New life-saving defibrillators installed at the heart of Tata Steel’s Shotton site
September 2021

Tata Steel in Shotton has taken delivery of £20,000 of the latest generation defibrillators used to help reduce heart attack deaths.

Twenty of the new life-saving devices will replace older equipment on the North Wales site which produces a range of steel products for the construction industry.

With more than 750 employees and hundreds of contractors entering and leaving the site every day there is always a chance the defibrillators will need to be called into action. Since the first machines were installed, they have been used three times. On one occasion being credited with saving the life of a visiting lorry driver.

The new devices have been bought with support from Welsh Ambulance Service and ‘Keep the Beats’ - a funded project run by Awyr Las, The North Wales NHS charity.

Tata Steel Shotton Health, Safety & Environment Manager, Damon Winterbottom, said: “The defibrillators we currently have are nearing the end of their service, so it was important to replace them. We have had them on site for almost 10 years and have used them with positive results.”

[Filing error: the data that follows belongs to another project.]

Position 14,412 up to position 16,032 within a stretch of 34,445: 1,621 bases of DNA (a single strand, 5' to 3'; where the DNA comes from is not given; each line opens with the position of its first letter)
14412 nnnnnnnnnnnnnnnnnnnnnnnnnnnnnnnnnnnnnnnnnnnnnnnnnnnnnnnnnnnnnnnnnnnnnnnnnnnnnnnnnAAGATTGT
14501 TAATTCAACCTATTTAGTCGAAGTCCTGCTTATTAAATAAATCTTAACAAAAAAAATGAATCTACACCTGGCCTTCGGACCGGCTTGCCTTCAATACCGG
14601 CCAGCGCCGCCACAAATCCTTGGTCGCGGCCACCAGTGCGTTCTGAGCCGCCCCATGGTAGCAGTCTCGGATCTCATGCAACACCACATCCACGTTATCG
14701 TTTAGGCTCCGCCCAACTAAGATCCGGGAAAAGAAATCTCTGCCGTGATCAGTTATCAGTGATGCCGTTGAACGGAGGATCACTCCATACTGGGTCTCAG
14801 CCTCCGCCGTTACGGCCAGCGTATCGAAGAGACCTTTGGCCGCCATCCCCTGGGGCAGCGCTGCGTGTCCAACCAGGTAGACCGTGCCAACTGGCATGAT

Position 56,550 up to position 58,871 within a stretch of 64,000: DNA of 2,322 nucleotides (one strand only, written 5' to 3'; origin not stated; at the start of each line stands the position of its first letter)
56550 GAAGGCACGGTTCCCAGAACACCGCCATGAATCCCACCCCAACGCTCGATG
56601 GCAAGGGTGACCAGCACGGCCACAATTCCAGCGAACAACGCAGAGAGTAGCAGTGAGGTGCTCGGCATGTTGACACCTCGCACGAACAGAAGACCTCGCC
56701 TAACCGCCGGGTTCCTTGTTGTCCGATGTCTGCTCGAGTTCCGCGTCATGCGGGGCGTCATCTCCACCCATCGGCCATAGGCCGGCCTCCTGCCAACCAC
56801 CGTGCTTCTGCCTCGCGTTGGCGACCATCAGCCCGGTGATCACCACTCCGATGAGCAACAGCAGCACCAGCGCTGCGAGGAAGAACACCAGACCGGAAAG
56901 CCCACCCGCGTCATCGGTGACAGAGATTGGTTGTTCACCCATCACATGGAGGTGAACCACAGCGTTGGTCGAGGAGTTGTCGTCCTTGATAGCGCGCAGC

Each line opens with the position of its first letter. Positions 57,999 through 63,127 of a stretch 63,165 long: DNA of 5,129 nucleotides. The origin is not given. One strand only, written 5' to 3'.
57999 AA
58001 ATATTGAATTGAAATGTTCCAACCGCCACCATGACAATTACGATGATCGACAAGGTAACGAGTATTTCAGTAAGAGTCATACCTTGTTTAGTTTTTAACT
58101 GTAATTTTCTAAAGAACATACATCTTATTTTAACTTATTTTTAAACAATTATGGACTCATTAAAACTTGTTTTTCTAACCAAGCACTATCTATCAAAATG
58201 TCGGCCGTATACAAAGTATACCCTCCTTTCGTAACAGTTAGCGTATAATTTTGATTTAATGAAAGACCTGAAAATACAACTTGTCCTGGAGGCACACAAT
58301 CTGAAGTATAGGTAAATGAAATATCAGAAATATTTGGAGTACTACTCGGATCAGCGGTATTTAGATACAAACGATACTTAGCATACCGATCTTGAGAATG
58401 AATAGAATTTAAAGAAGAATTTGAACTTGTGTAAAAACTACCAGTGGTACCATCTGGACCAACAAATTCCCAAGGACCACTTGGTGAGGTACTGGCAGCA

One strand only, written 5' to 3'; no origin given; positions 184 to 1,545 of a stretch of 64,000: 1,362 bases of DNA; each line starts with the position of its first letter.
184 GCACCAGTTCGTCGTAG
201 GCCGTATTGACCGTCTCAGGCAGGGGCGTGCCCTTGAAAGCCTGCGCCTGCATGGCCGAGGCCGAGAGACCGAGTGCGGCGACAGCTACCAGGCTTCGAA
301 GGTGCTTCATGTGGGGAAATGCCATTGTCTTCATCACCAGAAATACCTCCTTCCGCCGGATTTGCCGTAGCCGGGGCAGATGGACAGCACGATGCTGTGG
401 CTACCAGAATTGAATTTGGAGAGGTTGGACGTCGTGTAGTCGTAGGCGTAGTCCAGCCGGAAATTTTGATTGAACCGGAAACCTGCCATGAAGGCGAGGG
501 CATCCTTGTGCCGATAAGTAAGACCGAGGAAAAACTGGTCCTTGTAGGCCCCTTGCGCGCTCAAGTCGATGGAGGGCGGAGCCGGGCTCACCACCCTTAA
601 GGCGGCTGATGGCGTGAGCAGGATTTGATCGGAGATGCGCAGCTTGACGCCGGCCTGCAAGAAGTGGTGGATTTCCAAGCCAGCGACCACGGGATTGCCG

Tomos Hughes, North Wales Pads Support Officer for Welsh Ambulance Service, said: “Following a cardiac arrest, cardiopulmonary resuscitation (CPR) and the use of a defibrillator before the ambulance arrives doubles the chance of survival. So we are thankful Tata Steel continues to ensure its premises and people are rescue ready 24/7. This will undoubtedly help save lives should the situation of a cardiac arrest occur.”

The new defibrillators will be positioned in key locations across the Shotton site over the next few weeks and their locations registered with the Welsh Ambulance Service.

Keep The Beats is a dedicated fund within an umbrella charity, Awyr Las, The North Wales NHS charity,  which provides enhanced services over and above what the NHS funds. The project is run by frontline staff and cardiac patients, who know how vital it is to have access to defibrillators in the community.